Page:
Sometimes an album’s purpose isn’t to be a musical journey, but a statement. Short and succinct, deliciously unsatisfying in its brevity, and really just a musical cliff hanger for the band’s next output. That’s what London four-piece Spoilers' debut album Anti Vibe is. At seven songs and 24 minutes long, it doesn’t even try to convince you it's anything else. It’s the musical equivalent of an ending of ‘Neighbours’ – which is always the best bit. Or maybe it’s the musical equivalent of a ciggy.
Part of this may be down to the involvement of former Ice, Sea, Dead People front-screamo and current guitar-pedal tap-dancer for DANCEHALL, Craig Sharp. Spoilers is his chance to play music that’s gleefully brutish. There’s a balls-out, primary colour formula to his (and their) writing: get a guitar riff that follows/determines the chord progression being played, tack the vocals to it the same way (i.e. riff descends, so do the chords and vocal line) and then let the chorus be a blitz of noise and drum thrashing.
If this sounds almost vulgar in its simplicity, it’s not. It’s probably really complicated to play and undoubtedly a pain in the ass to perform and sing at the same time. Does this make Craig Sharp the DIY George Benson? It opens with ‘Try Try Try’ and it’s the gusto that catches you; a barrage of down-strokes come flying out the speakers, three chords are smashed about in the verse, then smashed about more - but louder - in the chorus. Throw in a bit of a palm muted second verse and a bit that’s kind of a middle eight where individual notes are played as opposed to chords… and that’s dynamics that is. There’s such a joyful abandon in the way this is played that it’s hard not to be swayed, and the band follow the Lou Reed rules on jazz (three chords is jazz) by keeping everything as simple as possible. If there’s a criticism to be raised at ‘Try Try Try’, it maybe goes on a bit too long, ironically.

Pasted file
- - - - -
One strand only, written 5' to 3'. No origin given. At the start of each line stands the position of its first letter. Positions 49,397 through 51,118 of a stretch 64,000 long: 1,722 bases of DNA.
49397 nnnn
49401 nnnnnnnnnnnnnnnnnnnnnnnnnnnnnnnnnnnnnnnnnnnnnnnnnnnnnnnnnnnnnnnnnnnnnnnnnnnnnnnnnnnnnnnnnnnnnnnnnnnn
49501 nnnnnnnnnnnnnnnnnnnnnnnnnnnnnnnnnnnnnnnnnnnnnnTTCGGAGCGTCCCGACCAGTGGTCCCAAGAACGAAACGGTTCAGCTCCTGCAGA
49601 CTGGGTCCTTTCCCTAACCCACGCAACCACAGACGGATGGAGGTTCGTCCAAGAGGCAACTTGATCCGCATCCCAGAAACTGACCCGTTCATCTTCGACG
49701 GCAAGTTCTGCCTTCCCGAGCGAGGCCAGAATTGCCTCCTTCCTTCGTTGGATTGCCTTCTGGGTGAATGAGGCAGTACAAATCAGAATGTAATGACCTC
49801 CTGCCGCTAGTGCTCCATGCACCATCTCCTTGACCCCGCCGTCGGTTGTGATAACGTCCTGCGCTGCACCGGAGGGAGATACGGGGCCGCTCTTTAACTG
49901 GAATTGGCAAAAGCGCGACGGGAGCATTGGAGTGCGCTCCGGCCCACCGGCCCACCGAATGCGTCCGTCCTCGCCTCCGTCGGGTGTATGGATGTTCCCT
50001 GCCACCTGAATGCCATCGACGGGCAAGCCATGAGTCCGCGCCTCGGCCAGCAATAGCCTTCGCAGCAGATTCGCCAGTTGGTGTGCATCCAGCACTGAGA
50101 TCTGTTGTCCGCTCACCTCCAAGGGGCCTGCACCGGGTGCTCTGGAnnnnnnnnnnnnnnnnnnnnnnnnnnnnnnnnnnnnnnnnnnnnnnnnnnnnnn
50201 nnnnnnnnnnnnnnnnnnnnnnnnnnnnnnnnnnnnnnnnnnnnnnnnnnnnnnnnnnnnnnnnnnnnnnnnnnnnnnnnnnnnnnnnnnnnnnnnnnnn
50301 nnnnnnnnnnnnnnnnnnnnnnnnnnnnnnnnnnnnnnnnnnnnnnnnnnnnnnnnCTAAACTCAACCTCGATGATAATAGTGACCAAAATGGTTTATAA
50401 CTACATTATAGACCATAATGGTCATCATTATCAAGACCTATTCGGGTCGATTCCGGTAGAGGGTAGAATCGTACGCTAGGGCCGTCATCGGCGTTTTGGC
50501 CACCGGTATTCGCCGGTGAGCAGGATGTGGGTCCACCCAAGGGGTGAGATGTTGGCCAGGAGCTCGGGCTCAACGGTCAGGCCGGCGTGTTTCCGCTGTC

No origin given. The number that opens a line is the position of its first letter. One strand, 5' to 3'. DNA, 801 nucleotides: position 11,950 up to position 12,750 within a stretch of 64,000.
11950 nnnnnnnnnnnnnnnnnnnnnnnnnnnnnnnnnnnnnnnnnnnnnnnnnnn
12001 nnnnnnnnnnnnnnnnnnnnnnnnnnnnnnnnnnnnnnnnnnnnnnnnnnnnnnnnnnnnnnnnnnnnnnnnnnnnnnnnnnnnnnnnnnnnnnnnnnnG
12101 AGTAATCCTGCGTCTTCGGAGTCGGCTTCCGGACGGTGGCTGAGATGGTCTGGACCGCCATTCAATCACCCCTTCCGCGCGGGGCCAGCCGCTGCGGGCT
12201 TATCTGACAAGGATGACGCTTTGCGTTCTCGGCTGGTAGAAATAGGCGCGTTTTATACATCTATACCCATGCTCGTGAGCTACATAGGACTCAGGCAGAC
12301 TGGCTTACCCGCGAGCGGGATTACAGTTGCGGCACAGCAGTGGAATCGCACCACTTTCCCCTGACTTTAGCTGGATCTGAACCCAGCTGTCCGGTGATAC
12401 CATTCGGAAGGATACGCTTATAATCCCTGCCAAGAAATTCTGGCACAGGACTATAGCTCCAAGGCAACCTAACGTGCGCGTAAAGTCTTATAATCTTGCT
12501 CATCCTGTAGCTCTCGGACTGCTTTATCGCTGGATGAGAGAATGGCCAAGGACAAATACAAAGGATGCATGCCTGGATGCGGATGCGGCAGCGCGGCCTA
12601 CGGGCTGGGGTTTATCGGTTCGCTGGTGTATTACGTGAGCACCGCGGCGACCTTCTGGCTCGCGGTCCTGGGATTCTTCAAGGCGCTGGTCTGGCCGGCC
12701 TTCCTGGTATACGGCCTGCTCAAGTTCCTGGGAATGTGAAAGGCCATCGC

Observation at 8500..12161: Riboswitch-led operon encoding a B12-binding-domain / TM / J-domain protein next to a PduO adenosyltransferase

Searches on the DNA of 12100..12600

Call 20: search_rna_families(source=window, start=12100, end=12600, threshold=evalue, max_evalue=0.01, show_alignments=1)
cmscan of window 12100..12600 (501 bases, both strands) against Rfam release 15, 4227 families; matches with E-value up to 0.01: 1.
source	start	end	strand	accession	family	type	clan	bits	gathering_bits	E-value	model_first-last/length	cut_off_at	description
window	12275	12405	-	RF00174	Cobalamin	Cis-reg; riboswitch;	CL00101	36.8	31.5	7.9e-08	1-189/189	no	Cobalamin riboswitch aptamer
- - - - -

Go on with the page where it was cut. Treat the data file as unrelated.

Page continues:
‘Unfun’ doesn’t make that mistake and just rattles through a guitar hook that Big Black would have jerked about to and the track introduces us to the band’s penchant for early Ash, which is a joy to hear. The middle eight twirls guitar notes while Sharp talk-sings in the way Tim Wheeler does so endearingly. ‘Unfun’ is like ‘Girl from Mars’, if it had been on Sonic Youth’s ‘Evol’.
What’s also worth highlighting is that despite Anti Vibe being a bite-size release that revels within the power of simplicity, it manages to throw diversity of style about with a surprising confidence as well. ‘Imminent Future’ recalls ‘Madonna’ era Trail of the Dead, albeit a quieter version, like the tantalising moment in ‘Totally Natural’ where there’s the talking while musically the door to hell is slowly being opened.
Anti Vibe comes in, makes a fuck of a lot of noise, doesn’t apologise, then leaves. Embrace it.
8Jon Falcone's Score